I’ve run the test twice to see if there was any improvement in the second run but, as you can see below, it just got a little bit worst, achieving 1362 points: disappointing!

I also ran the SunSpider web-browser javascript benchmark and fortunately, unlike the Quadrand score, the results improved as you can see below.

Now the test is completed in 3099.8 ms which is better than the old result (3342.7 ms)!

Overall, and despite the bugs and the performance hit, I do recommend updating because newer apps require Android 4.0 ICS to run, like Google’s own Chrome web browser!

Opera Mobile v12 released for MeeGo Harmattan

July 10, 2012

Opera Mobile Labs for the Nokia N9 got recently an update to v12.

Although, as you can see in the screenshot above, the javascript performance didn’t improve compared to the previous version, it’s nice to see Opera Software keeping their MeeGo Harmattan version on par with the other platforms version besides the fact that, of course, it’s always good having a couple of different web browsers available.

Google Chrome now available for Apple’s iPad

June 29, 2012

Google just launched the Chrome browser for the iPad on Apple’s AppStore.

While it’s good to have another option in iOS to browse the web, does Chrome beat Safari performance-wise?

Unfortunately, Chrome is not able to take advantage of the fast javascript engine Apple built into iOS, so the SunSpider javascript benchmark result is, at least, disappointing: 7240.4 ms is just a bad result compared to Safari’s 1800 ms result.

I guess Safari will keep being my browser of choice on iOS.

Firefox 13 for MeeGo Harmattan

June 25, 2012

Firefox keeps getting updated at a regular pace for the Nokia N9, version 11 and 12 came in a quick succession and now Firefox 13 has arrived at the Nokia Store.

After a failed initial release and a few days missing from the Nokia Store, I was successfully able to install it and run the SunSpider javascript benchmark.

The test ran in approximately the same time as the previous version, which is also, more or less, the same time the PR1.2 stock browser took to complete it: definitely not a brilliant result although acceptable if we took the not so high-end SoC into consideration.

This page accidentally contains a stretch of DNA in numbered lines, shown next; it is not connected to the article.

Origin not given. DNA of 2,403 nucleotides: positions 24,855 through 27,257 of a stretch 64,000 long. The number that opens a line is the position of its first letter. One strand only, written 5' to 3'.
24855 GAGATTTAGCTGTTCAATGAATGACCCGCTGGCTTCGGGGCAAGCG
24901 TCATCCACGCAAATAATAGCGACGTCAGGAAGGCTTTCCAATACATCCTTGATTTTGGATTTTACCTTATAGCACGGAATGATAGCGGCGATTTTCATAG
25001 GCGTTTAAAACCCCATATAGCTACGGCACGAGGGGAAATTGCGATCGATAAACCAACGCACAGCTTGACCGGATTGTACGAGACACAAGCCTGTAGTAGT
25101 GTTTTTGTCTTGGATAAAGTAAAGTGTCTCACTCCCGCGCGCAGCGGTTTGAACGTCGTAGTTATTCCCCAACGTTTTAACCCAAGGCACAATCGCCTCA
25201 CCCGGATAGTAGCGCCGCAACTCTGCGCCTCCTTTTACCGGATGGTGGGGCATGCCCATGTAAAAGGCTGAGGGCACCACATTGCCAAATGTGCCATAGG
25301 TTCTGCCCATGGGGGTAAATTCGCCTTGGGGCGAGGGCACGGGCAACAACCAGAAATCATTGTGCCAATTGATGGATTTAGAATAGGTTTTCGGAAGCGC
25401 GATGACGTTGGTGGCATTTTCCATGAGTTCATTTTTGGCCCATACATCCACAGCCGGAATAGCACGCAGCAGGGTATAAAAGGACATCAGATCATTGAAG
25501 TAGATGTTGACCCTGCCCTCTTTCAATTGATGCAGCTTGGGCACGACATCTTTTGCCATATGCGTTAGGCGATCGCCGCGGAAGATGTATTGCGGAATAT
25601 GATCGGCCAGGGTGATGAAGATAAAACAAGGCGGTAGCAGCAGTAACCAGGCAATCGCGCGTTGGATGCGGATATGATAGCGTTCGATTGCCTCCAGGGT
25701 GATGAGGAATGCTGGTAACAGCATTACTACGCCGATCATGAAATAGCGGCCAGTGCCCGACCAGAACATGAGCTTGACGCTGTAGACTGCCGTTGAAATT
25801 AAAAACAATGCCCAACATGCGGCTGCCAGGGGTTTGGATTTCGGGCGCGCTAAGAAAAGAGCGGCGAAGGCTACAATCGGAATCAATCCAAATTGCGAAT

Firefox 12 for the N9 just released

April 30, 2012

Back in February I witnessed the release of Firefox 10 for the Nokia N9. In March Firefox 11 was released and now Firefox 12 arrived to the N9 Nokia Store!

While overall I believe there’s a slight improvement on the browser performance, there is a couple of things I didn’t like:

  • The update from v11 failed to install. Although it downloaded the installation package successfully the phone wasn’t able to complete the update. Rebooting the phone didn’t help. I had to uninstall Firefox v11 first and then I was able to install Firefox v12. Not a very elegant solution for a problem that shouldn’t exist in the first place.
  • The javascript performance not only didn’t improve but actually got worse. Not slightly worse but significantly worse: 3845.1 ms, which is disappointing compared to the result Firefox v10 achieved (3284.8 ms).
Meanwhile I finally got the PR1.2 update. It took a long time to receive it because apparently Nokia delayed almost two months the release of the update for the unlocked “Country Variant” devices like mine. I installed it as an update over the air (OTA).
Now I’m wondering if this kind of delta update is somehow influencing the bad Firefox 12 javascript performance and if I had used NSU (Nokia Software Updater) to install the complete PR1.2 firmware image would have helped the overall phone performance.

Firefox 11 released for Nokia N9

March 14, 2012

In a previous blog post I wondered if Firefox 11 was going to bring some javascript performance enhancements.

Firefox v11.0 was recently released on the Nokia Store for the N9 and I’ve just ran the SunSpider benchmark on it.

Unfortunately, as you can see above, Firefox 11 not only did not improve the performance over the previous version, but the result actually got worst, taking 3387.1 ms to complete the test while Firefox 10 took 3284.8 ms to complete it, around 100 ms less than the latest version.

MeeGo / Harmattan PR1.2 update for the N9 was officialy released a couple of weeks ago but unfortunately, the “Country Variant” firmware version of my N9 is yet to receive the update, so I’m still not able to enjoy all the new features and hopefully the performance improvements.

iOS 5.1 SunSpider benchmark

March 8, 2012

It’s been 24 hours since Apple released the iOS 5.1 update to several iDevices and I’ve ran on my iPad 2 the SunSpider javascript benchmark to check if there were any performance improvements.

As you can see in the screenshot above, there is absolutely no improvement… at all! The benchmark is completed in the same amount of time iOS 5.0 took.

The main noticeable improvement, at least for me in this first day of usage, is in the stability department: in iOS 5 and 5.0.1 it was common to watch Safari close by itself, especially when dealing with a large amount of tabs but with iOS 5.1 things appear to be much more robust.